3 February 1918
Mirnye Peregovory, p. 157

    First of all, I must make it clear that neither the German nor the Austro-Hungarian delegation raised the question of inviting the representatives of the Polish Government to the negotiations as representatives of an independent State. That question was only raised when the Russian delegation drew the attention of the other side to the complete contradiction in their attitude, in that the German and Austro-Hungarian Governments, acknowledging in words the sovereign rights of the Polish State, at the same time failed to raise the question of inviting the Polish Government to negotiations concerning the destiny of Poland. Only when the question was raised by us did the other side announce that they were ready to give it favourable consideration. Thus it is very important to underline once again that the German and Austro-Hungarian delegations came to the negotiations without any previous decision having been taken by their Governments about inviting the Polish Government to the negotiations; whereas, if they regard the Polish Ministry as the Government of an independent State, that would have been the inescapable conclusion of their attitude.

    We on our side recognize completely and without any limitation the independence of the Polish people and the Polish State.... But for us it is obvious that this independence remains illusory so long as Poland remains under military occupation. Precisely because we recognize the independence of the Polish people and the Polish State, we cannot, without injury to that independence, recognize as plenipotentiary representatives of the Polish people persons nominated by the occupying Powers. We could provisionally only recognize as representatives for independent participation in the peace negotiations a Polish delegation which was sanctioned by the authentic organs of the Polish people themselves. Since the Polish people are rich in political experience, and their social and national aspirations have found expression in strong and stable political parties, we are convinced that the provisional representation of an independent Poland, for the purpose of taking part in the peace negotiations, could quickly be created by voluntary agreement among the Polish political parties, based on the popular masses and in particular on the working class. We for our part are prepared to recognize such a plenipotentiary representation completely and without any limitation. Finally, since the Polish Rada, established in compliance with the wishes of the Central Powers, intends, clearly with the consent of the Central Powers, to take part in the peace negotiations, we assume that the delegations of the Central Powers (the same delegations which declared to us that the Polish Ministry is acting within limits laid down by the German and Austro-Hungarian occupation authorities) could lay down similar terms for the participation of the Polish Ministry in the present negotiations. That would merely be in accordance with the actual state of affairs.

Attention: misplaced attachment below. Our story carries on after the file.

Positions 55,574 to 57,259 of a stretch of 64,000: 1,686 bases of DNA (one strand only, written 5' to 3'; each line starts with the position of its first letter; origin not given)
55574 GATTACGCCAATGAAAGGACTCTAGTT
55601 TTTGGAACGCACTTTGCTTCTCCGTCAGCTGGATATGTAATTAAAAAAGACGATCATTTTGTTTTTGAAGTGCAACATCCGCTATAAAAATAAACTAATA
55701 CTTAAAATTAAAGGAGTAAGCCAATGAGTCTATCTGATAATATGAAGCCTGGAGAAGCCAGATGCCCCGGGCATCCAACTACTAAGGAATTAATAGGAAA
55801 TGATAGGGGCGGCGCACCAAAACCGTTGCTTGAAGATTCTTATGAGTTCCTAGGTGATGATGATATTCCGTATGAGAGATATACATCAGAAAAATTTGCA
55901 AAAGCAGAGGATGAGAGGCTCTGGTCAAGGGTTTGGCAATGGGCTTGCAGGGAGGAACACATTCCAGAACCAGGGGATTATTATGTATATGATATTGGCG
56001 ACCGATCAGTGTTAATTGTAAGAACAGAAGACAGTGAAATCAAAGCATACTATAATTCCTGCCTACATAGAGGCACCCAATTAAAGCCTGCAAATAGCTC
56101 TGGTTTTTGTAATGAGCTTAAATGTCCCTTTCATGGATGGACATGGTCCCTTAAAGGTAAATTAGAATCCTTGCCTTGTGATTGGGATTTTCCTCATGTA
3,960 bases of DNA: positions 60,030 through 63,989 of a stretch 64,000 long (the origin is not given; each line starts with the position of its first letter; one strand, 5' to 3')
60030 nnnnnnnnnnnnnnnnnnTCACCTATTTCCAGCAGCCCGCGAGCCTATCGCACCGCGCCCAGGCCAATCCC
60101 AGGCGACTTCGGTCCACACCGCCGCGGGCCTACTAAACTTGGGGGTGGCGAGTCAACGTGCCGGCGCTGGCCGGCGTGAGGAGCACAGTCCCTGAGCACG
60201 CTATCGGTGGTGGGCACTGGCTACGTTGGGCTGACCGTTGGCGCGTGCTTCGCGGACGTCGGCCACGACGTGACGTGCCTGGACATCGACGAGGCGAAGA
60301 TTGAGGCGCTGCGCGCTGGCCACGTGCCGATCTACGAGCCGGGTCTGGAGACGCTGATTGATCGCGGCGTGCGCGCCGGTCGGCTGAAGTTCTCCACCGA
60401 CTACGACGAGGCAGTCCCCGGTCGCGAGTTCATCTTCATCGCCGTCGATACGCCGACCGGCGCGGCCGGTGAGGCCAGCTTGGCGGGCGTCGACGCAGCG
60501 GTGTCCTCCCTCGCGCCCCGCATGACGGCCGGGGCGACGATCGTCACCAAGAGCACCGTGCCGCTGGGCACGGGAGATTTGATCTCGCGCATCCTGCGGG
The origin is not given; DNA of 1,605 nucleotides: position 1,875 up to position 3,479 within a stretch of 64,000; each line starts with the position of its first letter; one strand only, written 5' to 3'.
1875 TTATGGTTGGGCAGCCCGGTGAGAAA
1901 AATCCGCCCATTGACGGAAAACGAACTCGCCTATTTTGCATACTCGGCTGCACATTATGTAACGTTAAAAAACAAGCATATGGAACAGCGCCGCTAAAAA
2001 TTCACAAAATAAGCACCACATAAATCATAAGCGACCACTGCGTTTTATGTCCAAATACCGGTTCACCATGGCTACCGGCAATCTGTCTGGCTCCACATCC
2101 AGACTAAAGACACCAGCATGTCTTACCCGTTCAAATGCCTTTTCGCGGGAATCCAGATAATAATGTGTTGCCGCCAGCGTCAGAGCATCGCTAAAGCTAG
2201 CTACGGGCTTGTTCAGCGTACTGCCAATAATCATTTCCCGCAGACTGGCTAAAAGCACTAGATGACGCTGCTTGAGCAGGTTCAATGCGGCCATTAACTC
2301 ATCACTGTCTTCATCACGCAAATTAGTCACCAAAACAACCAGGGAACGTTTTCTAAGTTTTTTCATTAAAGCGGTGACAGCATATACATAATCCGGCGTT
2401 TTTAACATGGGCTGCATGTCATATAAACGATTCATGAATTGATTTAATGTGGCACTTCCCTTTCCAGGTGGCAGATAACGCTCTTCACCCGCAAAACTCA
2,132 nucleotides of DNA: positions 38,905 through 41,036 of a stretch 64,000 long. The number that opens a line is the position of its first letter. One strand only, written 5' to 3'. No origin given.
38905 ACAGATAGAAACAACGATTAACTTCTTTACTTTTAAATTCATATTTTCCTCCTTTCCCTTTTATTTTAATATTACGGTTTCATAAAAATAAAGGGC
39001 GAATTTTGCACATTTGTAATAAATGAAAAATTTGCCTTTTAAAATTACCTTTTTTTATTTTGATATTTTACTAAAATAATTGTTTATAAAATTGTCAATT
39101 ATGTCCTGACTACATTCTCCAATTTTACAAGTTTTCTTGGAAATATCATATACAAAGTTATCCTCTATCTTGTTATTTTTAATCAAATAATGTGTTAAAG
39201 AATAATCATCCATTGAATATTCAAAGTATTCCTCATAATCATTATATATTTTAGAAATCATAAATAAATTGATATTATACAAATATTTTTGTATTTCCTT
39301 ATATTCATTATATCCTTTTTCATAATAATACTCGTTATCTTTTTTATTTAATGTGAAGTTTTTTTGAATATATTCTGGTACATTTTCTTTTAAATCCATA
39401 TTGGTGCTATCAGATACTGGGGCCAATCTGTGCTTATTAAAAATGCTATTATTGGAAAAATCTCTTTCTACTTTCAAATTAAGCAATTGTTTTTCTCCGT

May I remind you that when the question of recognizing the delegation from the Ukrainian Rada was raised here we did not ask the other side to recognize the Ukrainian Republic before the conclusion of the peace treaty. We thought that, in the uncertainty of the situation, relations would be defined in the course of the negotiations themselves. We for our part would welcome participation by the Polish Rada in the negotiations, since it would give the Rada an opportunity to state its views openly, before the Polish people, on such questions as clearing Polish territory of foreign troops and rectifying the frontier at the expense of the independent Polish nation. The declarations and demands of the delegation of the Kucharzewski Ministry would receive all the more thorough and comprehensive consideration here, as our delegation includes a representative of the working masses of Poland.

    In conclusion, may I again draw your attention to the logical misunderstanding which has frequently arisen in our negotiations, that the kind of attitude we take towards a Government also holds good for our attitude to a people and a State. If we do not regard the Kucharzewski Ministry, on the facts known to us, as the authoritative Government of the Polish people, that does not by any means signify that we do not recognize the independence of the Polish State and the Polish people. I have not yet heard that the German Government has hastened to recognize the new Finnish Government, but I think that the fact of the existence of a new Finnish Government cannot prevent the German Government from immediately recognizing the independence of the Finnish Republic.

Documents on Soviet Foreign Policy

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